Room: AAPM ePoster Library
Purpose: studies have shown that our 2D Joint Statistical Image Reconstruction code using a basis-vector cross-section model (JSIR-BVM) exhibits better accuracy and noise suppression than competing dual-energy CT (DECT) methods for mapping proton stopping power ratio (SPR) on simulated and experimental axial sinograms. Towards making JSIR-BVM SPR mapping clinically feasible for proton-beam radiotherapy planning, we present our GPU-based 3D JSIR-BVM reconstruction and quantitatively assess its performance on simulated and experimentally acquired helical sinograms for phantom and patient scan subjects.
Methods: JSIR-BVM reconstructs 3D CT images of two basis-component weights from 90 kVp and 140 kVp helical transmission sinograms acquired sequentially on a Philips Big Bore scanner. These BVM weights were mapped to I-value and effective electron density, from which SPR maps were calculated via the Bethe-Bloch equation. Our synthetic and experimental phantoms contained fabricated samples of known atomic composition and density (hence known SPR) spanning the range of soft and bony tissue compositions.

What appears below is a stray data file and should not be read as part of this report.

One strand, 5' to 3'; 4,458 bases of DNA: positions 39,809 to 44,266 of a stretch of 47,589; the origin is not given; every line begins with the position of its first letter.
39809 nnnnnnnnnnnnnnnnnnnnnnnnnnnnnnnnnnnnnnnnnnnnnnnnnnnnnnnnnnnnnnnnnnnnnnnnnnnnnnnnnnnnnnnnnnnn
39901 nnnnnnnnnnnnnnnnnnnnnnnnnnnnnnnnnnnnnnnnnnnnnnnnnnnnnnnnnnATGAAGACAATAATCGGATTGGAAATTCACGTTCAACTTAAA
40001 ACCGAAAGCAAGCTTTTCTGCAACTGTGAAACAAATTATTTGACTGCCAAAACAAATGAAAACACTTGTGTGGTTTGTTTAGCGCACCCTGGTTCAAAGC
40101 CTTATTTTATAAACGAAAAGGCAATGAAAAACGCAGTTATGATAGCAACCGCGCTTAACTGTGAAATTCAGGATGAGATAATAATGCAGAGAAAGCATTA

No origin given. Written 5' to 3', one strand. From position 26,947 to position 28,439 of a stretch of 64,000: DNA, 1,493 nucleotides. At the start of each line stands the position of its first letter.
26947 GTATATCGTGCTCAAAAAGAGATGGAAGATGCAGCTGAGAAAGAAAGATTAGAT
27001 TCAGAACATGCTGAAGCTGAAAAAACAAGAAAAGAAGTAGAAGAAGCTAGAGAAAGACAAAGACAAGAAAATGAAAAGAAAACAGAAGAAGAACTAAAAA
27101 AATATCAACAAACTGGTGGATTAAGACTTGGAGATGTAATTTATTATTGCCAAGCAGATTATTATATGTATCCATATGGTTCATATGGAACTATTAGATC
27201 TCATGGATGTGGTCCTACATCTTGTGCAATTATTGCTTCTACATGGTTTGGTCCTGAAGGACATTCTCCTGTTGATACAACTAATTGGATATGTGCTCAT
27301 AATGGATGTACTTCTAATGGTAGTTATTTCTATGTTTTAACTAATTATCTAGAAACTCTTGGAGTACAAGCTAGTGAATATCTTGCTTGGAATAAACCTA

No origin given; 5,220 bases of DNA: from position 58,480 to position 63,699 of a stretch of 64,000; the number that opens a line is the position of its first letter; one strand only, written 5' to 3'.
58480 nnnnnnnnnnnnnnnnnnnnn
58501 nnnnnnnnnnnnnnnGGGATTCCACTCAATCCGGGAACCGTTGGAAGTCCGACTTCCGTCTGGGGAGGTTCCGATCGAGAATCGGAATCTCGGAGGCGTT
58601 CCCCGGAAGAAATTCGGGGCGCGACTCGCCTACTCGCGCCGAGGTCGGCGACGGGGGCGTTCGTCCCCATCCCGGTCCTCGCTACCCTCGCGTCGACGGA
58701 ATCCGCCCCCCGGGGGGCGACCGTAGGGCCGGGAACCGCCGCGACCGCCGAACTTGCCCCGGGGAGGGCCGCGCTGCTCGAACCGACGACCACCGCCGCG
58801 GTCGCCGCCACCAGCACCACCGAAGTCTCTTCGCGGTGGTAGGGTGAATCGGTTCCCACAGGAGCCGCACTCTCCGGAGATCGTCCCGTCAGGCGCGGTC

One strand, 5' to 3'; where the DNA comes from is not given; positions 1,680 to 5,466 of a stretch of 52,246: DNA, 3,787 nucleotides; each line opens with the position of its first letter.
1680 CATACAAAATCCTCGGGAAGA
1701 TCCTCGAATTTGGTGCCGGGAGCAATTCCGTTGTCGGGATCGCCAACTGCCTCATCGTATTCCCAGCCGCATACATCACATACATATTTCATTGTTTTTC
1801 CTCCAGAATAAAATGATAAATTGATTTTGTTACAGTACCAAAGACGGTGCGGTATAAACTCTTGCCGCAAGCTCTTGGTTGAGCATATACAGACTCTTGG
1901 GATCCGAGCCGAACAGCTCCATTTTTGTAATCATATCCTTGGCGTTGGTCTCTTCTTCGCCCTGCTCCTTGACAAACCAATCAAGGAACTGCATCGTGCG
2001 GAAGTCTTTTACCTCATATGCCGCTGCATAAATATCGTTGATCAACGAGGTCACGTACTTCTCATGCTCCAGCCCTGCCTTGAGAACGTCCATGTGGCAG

Results: mean percentage SPR estimation errors averaged over the 12 inserts were 0.06% and 0.04% for 2D and 3D reconstructed SPR images, respectively. The RMS average errors were 0.08% for 2D and 0.07% for 3D reconstruction. The maximum percentage errors in SPR estimation were 0.16% for both 2D and 3D reconstructions. Our early experience with head and neck patient SPR reconstructions demonstrates reasonable (0-2%) errors with ICRU-46 tabulations. Concordance between 2D axial and 3D helical SPR maps is 0.02% and 0.006% in terms of mean and RMS average percentage error, respectively.
Conclusion: work demonstrates the feasibility of accurately reconstructing high-resolution 3D SPR maps from synthetic and experimentally acquired, spectral-hardening-uncompensated dual-energy helical sinograms exported from a commercial multislice CT scanner. Finally, for the first time, a principled dual-energy statistical image reconstruction, 3D JSIR-BVM, was able to reconstruct plausible 3D SPR volumes on clinically imaged human subjects.